CFML Feature Audit

Discover if your application is compatible with BoxLang.

the The BoxLang CFML Feature audit tool is a CLI tool that will scan your source code and give you a compatibility report. This will allow you to see if your CFML code will run natively in BoxLang or if any BIFs or Components are required. Like the other tools, this is based on our BL AST (BoxLang Abstract Syntax Tree), so it should be accurate and not require anything like regex. It’s using the actual BL ANTLR parsers. Before you run the tool, install the appropriate BoxLang modules so our tell can also account for those module collaborations.

Remember, as you read below, tags are now called “components” in BoxLang. This tool will parse tag-based and script-based code alike.

This CLI tool will scan

  • a single file

  • or a folder of files recursively (in parallel)

and will track:

  • what BIFs you are using

  • What Components (Tags) you are using

including the

  • file name where it is used

  • line number it was used on

  • The module that BIF/component is from

  • Whether or not that feature is missing from BoxLang currently (true/false)

Data tracked can be

  • Every occurrence of a component or BIF

  • aggregate of what BIFs/components were used per file

  • aggregate summary of what BIFs/components were used across all files

and can be

  • printed to console

  • and/or written to CSV report file


Like the other CLI tools, this is implemented as a separate Main class. Pretty wrappers are coming soon.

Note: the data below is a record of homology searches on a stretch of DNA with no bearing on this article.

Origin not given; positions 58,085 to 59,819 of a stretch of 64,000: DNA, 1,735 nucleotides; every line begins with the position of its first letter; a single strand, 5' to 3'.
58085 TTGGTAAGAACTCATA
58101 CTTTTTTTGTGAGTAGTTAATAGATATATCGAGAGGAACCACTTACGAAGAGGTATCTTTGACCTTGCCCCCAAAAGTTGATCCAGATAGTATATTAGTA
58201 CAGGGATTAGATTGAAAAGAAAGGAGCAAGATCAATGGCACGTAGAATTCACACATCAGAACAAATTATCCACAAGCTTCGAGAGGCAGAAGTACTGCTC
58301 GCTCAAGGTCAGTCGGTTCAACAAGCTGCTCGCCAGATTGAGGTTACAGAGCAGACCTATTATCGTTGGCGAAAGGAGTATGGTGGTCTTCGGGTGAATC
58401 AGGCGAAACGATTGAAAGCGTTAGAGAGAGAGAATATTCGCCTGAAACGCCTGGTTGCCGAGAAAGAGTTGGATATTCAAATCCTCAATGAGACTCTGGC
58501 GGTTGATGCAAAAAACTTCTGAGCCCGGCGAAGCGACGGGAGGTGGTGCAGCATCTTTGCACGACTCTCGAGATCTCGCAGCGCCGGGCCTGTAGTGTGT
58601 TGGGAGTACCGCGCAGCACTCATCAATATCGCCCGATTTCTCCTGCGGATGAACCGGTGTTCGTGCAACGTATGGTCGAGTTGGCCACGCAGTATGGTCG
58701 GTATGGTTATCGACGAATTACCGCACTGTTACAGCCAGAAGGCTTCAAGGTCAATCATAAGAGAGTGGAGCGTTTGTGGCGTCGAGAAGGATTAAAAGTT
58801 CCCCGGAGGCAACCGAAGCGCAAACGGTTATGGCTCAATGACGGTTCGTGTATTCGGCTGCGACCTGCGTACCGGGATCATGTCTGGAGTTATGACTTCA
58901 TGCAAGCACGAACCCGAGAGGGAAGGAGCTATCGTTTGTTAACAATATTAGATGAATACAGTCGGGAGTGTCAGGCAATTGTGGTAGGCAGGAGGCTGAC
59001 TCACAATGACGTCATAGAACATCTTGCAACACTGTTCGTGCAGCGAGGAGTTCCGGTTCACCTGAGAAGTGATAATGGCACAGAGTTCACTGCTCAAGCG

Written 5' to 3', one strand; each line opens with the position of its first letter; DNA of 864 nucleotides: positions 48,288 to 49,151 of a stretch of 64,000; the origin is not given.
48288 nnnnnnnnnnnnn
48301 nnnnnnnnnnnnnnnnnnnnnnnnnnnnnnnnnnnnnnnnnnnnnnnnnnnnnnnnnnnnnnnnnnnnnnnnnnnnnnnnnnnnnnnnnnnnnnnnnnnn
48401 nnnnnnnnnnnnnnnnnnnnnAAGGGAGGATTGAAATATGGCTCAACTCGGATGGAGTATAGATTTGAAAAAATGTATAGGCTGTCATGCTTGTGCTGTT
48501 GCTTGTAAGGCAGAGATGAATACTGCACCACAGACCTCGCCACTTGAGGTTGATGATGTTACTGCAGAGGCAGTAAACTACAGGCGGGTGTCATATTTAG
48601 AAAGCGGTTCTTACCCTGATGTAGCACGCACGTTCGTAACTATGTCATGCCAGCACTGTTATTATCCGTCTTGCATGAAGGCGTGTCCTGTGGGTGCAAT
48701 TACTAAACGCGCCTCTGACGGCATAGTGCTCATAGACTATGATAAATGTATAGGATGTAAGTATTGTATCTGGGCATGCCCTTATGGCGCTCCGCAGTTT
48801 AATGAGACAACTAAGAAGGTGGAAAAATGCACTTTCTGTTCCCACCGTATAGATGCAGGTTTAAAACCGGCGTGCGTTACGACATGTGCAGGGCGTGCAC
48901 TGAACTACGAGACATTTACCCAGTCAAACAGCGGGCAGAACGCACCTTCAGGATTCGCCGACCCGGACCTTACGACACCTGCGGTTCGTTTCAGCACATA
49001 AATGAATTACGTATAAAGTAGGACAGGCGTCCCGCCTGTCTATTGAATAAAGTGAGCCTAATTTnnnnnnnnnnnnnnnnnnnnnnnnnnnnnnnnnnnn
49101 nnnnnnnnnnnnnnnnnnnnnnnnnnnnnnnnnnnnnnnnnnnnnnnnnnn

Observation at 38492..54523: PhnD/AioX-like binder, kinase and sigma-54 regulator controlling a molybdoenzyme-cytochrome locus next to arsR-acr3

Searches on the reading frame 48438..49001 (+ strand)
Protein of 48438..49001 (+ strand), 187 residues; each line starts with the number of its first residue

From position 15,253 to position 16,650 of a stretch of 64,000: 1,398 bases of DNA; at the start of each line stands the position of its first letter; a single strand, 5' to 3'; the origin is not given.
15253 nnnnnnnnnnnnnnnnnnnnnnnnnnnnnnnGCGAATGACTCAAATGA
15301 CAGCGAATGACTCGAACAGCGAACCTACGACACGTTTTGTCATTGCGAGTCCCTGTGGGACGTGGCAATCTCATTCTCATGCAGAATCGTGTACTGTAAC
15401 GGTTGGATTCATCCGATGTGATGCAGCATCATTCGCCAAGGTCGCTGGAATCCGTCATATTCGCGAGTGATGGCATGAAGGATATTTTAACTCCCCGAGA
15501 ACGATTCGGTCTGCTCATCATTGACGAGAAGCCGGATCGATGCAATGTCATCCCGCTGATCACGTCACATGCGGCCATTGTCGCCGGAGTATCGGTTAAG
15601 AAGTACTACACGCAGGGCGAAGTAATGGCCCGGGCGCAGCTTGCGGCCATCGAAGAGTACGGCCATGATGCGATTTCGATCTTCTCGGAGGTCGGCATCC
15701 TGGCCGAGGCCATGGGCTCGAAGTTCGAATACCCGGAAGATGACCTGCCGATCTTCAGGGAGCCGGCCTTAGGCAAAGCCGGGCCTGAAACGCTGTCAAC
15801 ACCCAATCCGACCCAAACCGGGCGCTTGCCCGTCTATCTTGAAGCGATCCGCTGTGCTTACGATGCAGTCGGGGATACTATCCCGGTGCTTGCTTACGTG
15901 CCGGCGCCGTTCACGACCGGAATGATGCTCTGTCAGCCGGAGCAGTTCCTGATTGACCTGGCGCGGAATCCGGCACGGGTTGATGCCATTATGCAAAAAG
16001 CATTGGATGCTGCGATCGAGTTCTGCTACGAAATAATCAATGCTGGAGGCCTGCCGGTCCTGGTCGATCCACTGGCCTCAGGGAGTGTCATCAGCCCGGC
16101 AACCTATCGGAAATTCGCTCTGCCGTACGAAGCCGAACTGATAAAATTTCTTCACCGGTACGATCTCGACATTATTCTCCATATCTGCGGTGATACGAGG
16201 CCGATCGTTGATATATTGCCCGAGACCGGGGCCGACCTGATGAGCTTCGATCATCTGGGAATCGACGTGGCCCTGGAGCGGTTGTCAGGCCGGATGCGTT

The main syntax for calling the feature audit tool is

java -cp boxlang-1.0.0-all.jar ortus.boxlang.compiler.FeatureAudit  <options here>

CLI Options

  • --source - Defaults to working directory. If supplied, it must be followed by an absolute path or a path relative to the working directory.

  • --missing - Filter results to only show BIFs and Components which are missing from BoxLang

  • --aggregate - Instead of showing every usage instance, roll-up counts at the file level by default.

  • --aggregate summary - If the arg “summary” is passed after the aggregate flag, we will roll the results up even further to include all files processed. In “summary” mode, the total number of files processed will also be output to the console, along with a breakdown of the number of file extensions encountered.

  • --quiet - Do not output the details of what was found on the console. Use in conjunction with the report path arg if you want to write out a report file. Even in quiet mode, each file processed will be output.

  • --reportFile - An absolute or relative (to the working dir) file path to write the data matching your filters and aggregate settings in a CSV format. Intermediate folders will be created. If the filename does not end with .csv, it will be appended.

    • The CSV columns, when not aggregating the data, will be File,Name,Type,Module,Missing,Line

    • The CSV columns, when aggregating data at a per-file level, will be: File,Name,Type,Module,Missing,Count

    • The CSV columns, when aggregating data at a summary level, will be: Name,Type,Module,Missing,Count


Get a full report of all BIFs and Components used in a file

java -cp boxlang-1.0.0-all.jar ortus.boxlang.compiler.FeatureAudit --source includes/myFile.cfm

Scan all your models for missing BIFs and Components

java -cp boxlang-1.0.0-all.jar ortus.boxlang.compiler.FeatureAudit --source ./models/ --missing

Same as above, but aggregate results per file and write results to a CSV report

java -cp boxlang-1.0.0-all.jar ortus.boxlang.compiler.FeatureAudit --source ./models/ --missing --aggregate --quiet --reportFile /path/to/models-missing-features.csv

Get a summary level aggregate report of all missing features in ColdBox output to the console

java -cp boxlang-1.0.0-all.jar ortus.boxlang.compiler.FeatureAudit --source ./coldbox/ --missing --aggregate summary 

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